When the bird touches the branch there is an automatic grasp of the toes in a pincerlike fashion. This is due to the special arrangement of the leg tendons. These tendons, which are nexes between muscles and bones, are long and run from the heel to the phalanges (toe bones). They are divided into two groups.
The flexor tendons run behind the heel along the tarsus and are inserted on the lower surface of the phalanges. When the knee and heel articulations are bent, the tendon retracts dragging the toes inwards as if embracing the branch. This involuntary reflex allows birds to keep gripped without the risk of falling down and with almost no energetic cost.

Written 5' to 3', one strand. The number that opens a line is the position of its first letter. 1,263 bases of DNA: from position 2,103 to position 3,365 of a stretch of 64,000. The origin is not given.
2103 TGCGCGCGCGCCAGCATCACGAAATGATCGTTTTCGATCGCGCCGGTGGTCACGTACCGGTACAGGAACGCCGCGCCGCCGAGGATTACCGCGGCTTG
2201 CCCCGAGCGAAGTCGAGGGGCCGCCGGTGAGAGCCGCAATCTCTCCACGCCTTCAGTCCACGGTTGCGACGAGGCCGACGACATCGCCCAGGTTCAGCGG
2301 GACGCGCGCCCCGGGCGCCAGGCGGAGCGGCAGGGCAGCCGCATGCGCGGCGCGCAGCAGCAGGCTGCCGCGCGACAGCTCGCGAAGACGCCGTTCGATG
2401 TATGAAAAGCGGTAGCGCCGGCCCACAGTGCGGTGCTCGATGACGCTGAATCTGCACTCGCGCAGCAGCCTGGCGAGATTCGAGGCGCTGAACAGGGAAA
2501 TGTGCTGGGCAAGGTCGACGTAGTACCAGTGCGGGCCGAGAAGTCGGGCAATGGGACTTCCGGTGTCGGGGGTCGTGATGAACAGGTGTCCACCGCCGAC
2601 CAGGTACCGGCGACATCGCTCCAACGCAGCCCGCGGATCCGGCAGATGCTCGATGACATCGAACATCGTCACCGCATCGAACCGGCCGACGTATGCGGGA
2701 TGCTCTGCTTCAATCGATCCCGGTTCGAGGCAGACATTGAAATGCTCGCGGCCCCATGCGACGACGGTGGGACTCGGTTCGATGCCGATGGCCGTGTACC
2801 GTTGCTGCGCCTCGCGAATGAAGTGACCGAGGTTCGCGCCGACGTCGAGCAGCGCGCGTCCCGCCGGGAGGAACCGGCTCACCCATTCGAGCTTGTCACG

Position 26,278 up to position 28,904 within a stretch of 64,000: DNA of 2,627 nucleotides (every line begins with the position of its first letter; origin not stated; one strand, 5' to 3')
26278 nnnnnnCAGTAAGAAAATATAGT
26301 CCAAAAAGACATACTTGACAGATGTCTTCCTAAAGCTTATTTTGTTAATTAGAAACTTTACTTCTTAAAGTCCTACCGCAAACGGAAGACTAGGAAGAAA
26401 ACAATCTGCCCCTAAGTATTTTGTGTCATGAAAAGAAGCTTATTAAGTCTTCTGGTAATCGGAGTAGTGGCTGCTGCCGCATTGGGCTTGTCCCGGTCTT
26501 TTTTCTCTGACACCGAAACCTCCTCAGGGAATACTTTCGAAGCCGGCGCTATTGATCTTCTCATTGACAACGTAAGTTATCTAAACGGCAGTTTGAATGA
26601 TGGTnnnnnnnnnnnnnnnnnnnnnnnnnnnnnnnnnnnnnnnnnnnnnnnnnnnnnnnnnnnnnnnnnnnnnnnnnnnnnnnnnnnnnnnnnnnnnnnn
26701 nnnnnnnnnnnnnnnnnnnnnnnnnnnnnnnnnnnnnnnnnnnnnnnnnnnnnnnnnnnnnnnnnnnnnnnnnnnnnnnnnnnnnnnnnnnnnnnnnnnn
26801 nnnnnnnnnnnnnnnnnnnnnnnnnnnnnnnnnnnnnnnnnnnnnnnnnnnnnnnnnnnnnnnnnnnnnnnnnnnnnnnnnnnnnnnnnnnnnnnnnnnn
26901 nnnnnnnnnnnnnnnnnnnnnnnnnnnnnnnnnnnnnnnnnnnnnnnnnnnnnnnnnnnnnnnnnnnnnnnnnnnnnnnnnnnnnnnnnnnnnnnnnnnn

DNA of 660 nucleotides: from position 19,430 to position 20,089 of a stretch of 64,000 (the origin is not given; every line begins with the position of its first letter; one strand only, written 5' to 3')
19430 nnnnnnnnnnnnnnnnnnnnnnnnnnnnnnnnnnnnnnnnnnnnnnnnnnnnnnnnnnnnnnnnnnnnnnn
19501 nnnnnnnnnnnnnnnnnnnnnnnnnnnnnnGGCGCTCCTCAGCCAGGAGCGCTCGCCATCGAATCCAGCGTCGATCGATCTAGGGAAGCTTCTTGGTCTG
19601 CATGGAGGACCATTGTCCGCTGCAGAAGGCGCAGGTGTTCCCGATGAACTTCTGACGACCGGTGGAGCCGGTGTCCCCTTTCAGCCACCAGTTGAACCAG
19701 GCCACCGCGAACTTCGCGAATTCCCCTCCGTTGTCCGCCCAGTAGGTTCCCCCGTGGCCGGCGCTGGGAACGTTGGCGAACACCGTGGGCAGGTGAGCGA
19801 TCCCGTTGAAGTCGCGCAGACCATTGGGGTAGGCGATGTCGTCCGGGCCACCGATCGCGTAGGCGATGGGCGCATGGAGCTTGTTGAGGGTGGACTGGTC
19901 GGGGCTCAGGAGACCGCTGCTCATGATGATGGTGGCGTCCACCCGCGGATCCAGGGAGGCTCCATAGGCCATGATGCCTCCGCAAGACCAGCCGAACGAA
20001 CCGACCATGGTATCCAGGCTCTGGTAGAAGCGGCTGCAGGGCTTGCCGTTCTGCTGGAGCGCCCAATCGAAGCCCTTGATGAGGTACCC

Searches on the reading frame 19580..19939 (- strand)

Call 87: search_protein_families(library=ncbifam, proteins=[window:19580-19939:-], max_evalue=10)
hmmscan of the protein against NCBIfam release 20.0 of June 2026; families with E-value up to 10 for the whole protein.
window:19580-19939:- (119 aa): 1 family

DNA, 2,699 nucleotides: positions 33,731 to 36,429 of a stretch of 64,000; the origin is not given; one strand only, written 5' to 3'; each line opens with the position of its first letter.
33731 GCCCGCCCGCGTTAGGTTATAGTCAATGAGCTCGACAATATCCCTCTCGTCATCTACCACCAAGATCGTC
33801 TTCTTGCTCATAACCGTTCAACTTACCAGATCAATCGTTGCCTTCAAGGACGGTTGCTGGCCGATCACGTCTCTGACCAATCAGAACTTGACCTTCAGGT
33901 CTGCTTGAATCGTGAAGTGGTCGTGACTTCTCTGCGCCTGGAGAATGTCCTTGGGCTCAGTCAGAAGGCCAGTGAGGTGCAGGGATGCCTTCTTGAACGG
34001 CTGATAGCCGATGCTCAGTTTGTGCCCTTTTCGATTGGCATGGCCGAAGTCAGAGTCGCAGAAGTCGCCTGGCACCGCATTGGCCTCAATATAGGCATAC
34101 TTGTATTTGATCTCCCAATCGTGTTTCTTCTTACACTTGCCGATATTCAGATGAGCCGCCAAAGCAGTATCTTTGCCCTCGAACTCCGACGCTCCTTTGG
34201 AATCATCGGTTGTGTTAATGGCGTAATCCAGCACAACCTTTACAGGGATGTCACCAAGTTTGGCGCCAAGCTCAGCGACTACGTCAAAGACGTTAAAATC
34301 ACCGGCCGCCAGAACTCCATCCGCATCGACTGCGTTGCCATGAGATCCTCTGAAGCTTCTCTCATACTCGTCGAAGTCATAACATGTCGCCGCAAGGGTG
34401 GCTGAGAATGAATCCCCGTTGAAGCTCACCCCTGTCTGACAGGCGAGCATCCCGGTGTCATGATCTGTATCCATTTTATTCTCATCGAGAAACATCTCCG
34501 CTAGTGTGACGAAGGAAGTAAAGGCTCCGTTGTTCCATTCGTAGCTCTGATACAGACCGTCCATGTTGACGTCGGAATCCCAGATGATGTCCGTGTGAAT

The extensor tendons run along the inner face of the leg and are inserted on the upper surface of the phalanges. Their contraction opens the toes in a fanlike fashion.
The perching mechanism combines with the tendon locking mechanism , which causes the toes to keep flexed. When the metatarso phalangeal joint presses against the branch, the tubercles, which lie between the under surface of the flexor tendon and the upper surface of the tendon sheath, intermesh with one another and keep the interphalangeal bones flexed. Straightening the leg is enough to unlock the toes.
|Masked Gnatcatcher rotating around the branch.
© Roberto Ares